Serum Chemerin Levels May Be a New Biomarker for Women With More Severe RA

Rheumatoid arthritis. General practitioner examining a patient’s hand for signs of rheumatoid arthritis. This condition is caused by the immune system attacking the body’s own tissues, causing progressive joint and cartilage destruction. As the cartilage is worn away, new bone grows as part of the repair process. This causes stiffness and deformity of the fingers. Treatment is with anti-inflammatory drugs and physiotherapy.
A study examines the relationship between serum chemerin and disease activity in women with rheumatoid arthritis (RA).

Women with rheumatoid arthritis (RA) who have high levels of serum chemerin, an adipokine, were nearly 3 times more likely to have moderate to severe disease severity that women with lower chemerin levels, according to findings from a cross-sectional study published in PLOS ONE.

Women with rheumatoid arthritis (RA) being treated at a hospital in Mexico were included in the study. The investigators assessed patients’ clinical and laboratory data, BMI, fat mass, and ability to perform activities of daily living. They defined RA disease severity according to the Disease Activity Score of 28 Joints and C-reactive protein level (DAS28-CRP). Investigators measured chemerin concentrations by ELISA, with >103 ng/mL considered a high level. Logistic regression analysis was used to determine whether high chemerin levels were associated with RA disease activity, and multiple regression analysis to identify other variables associated with chemerin levels.

Of 210 women included in the study, the mean age was 56 years, mean disease duration was 12 years, 29 patients had diabetes mellitus, and 81 had high blood pressure. It was noted that 42% of patients had moderate to severe disease activity. All patients in the study were being treated with synthetic or biologic DMARDs including 51% receiving combination therapy with 1 or more DMARDs, and 77% of patients were taking glucocorticoids.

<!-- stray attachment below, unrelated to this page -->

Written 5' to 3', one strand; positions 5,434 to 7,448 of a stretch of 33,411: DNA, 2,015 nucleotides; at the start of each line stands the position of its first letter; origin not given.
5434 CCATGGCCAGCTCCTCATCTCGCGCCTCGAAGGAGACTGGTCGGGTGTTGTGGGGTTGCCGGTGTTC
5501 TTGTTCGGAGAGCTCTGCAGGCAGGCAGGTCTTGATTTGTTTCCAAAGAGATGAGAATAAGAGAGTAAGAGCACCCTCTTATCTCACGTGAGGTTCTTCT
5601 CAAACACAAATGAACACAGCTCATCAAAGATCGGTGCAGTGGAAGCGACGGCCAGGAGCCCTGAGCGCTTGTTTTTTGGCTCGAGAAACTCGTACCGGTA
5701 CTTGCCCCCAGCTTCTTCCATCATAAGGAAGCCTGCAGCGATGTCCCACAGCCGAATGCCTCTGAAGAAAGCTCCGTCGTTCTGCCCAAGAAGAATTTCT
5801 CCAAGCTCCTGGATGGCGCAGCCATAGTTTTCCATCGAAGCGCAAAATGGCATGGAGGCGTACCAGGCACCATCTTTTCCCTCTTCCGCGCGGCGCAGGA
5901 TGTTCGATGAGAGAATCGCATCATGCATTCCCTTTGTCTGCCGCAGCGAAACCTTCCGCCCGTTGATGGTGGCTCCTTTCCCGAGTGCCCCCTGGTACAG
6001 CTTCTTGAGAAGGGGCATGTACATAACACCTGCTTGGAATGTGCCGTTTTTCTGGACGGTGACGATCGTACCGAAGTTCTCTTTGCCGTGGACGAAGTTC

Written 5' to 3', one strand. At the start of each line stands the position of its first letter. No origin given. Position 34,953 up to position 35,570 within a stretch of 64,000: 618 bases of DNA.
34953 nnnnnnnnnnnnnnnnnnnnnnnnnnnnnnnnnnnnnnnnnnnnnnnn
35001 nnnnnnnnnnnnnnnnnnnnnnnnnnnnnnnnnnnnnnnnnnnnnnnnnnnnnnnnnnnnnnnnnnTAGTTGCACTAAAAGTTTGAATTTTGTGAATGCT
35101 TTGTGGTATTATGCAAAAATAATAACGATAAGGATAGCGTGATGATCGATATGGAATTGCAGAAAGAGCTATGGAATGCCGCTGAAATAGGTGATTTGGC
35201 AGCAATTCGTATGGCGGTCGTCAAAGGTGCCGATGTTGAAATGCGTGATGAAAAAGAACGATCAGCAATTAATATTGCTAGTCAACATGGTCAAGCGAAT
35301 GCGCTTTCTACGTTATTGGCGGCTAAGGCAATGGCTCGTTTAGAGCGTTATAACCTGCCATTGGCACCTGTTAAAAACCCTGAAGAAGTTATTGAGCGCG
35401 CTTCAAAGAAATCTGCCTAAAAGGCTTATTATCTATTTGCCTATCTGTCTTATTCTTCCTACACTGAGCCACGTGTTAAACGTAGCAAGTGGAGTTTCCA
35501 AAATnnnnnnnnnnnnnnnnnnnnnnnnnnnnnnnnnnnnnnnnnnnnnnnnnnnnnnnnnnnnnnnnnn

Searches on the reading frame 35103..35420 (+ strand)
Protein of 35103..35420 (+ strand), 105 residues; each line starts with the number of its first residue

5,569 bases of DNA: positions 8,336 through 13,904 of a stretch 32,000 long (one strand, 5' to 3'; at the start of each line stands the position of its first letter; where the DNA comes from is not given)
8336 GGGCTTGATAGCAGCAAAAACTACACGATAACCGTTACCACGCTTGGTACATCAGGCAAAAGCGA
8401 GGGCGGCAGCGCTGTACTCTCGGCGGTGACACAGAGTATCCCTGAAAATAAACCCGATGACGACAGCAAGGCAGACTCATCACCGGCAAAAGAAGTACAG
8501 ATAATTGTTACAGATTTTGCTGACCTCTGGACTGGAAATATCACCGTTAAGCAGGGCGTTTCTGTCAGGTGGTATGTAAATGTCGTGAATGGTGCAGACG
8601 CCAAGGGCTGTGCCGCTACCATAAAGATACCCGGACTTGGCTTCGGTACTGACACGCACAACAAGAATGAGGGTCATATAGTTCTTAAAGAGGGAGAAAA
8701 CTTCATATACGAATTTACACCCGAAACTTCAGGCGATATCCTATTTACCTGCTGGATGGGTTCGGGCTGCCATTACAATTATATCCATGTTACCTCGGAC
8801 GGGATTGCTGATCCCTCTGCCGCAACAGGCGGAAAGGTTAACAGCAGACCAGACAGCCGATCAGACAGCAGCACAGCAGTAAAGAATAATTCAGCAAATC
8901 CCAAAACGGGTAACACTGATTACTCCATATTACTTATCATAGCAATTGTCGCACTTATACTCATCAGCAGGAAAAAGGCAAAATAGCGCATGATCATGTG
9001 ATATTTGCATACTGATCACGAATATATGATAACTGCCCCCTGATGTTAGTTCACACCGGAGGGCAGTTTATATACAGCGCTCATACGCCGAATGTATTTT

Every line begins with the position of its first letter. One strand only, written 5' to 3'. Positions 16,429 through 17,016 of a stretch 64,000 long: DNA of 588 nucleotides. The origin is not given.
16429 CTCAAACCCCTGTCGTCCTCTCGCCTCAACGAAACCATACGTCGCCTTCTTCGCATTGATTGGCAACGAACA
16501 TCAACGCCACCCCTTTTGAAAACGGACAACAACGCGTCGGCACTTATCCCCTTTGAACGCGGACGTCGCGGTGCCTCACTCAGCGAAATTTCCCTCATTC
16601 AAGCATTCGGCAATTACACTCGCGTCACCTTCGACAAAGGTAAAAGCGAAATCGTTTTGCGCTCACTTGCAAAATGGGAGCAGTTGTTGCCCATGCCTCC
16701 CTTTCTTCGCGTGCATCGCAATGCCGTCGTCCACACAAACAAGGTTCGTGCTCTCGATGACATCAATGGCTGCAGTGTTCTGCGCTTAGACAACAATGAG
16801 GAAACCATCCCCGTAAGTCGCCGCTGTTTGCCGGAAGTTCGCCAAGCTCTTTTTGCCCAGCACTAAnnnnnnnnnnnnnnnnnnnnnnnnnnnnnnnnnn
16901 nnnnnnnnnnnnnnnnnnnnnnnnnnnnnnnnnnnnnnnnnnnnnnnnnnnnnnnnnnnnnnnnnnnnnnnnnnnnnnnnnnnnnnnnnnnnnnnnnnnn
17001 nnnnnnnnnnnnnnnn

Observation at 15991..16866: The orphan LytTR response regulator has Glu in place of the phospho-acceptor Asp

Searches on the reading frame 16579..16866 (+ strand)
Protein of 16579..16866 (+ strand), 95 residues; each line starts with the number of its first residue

There was no significant difference in chemerin levels between RA patients with and without diabetes mellitus.

Women with moderate to severe activity had a higher frequency of functional disability (P <.001) and higher serum chemerin (P =.003) compared with women with low disease activity or remission.

There was a significant positive correlation between serum chemerin levels and swollen joint counts (r =0.15; P =.029), DAS28-CRP (r =0.22; P =.002), and CRP levels (r =0.14; P =.039). There was no correlation found between chemerin levels and BMI or fat mass.

The adjusted logistic regression analysis showed a significant association between high chemerin levels and an increased risk for moderate to severe disease activity (OR, 2.76; 95% CI, 1.35-5.62; P =.005). The multiple regression analysis showed a significant association between chemerin levels and higher DAS28-CRP (P =.002), but not with any other variables.

Study limitations included its exclusion of men and its inability to identify changes in chemerin levels.

“These findings support the hypothesis that serum chemerin levels could be used as a new biomarker to identify patients with a more severe RA without an adequate response to DMARDs,” the study authors wrote.


Gonzalez-Ponce F, Gamez-Nava JI, Perez- Guerrero EE, Saldaña-Cruz AM, Vazquez-Villegas ML, Ponce-Guarneros JM, et al. Serum chemerin levels: A potential biomarker of joint inflammation in women with rheumatoid arthritis. PLoS ONE. Published online September 10, 2021. doi:10.1371/journal.pone.0255854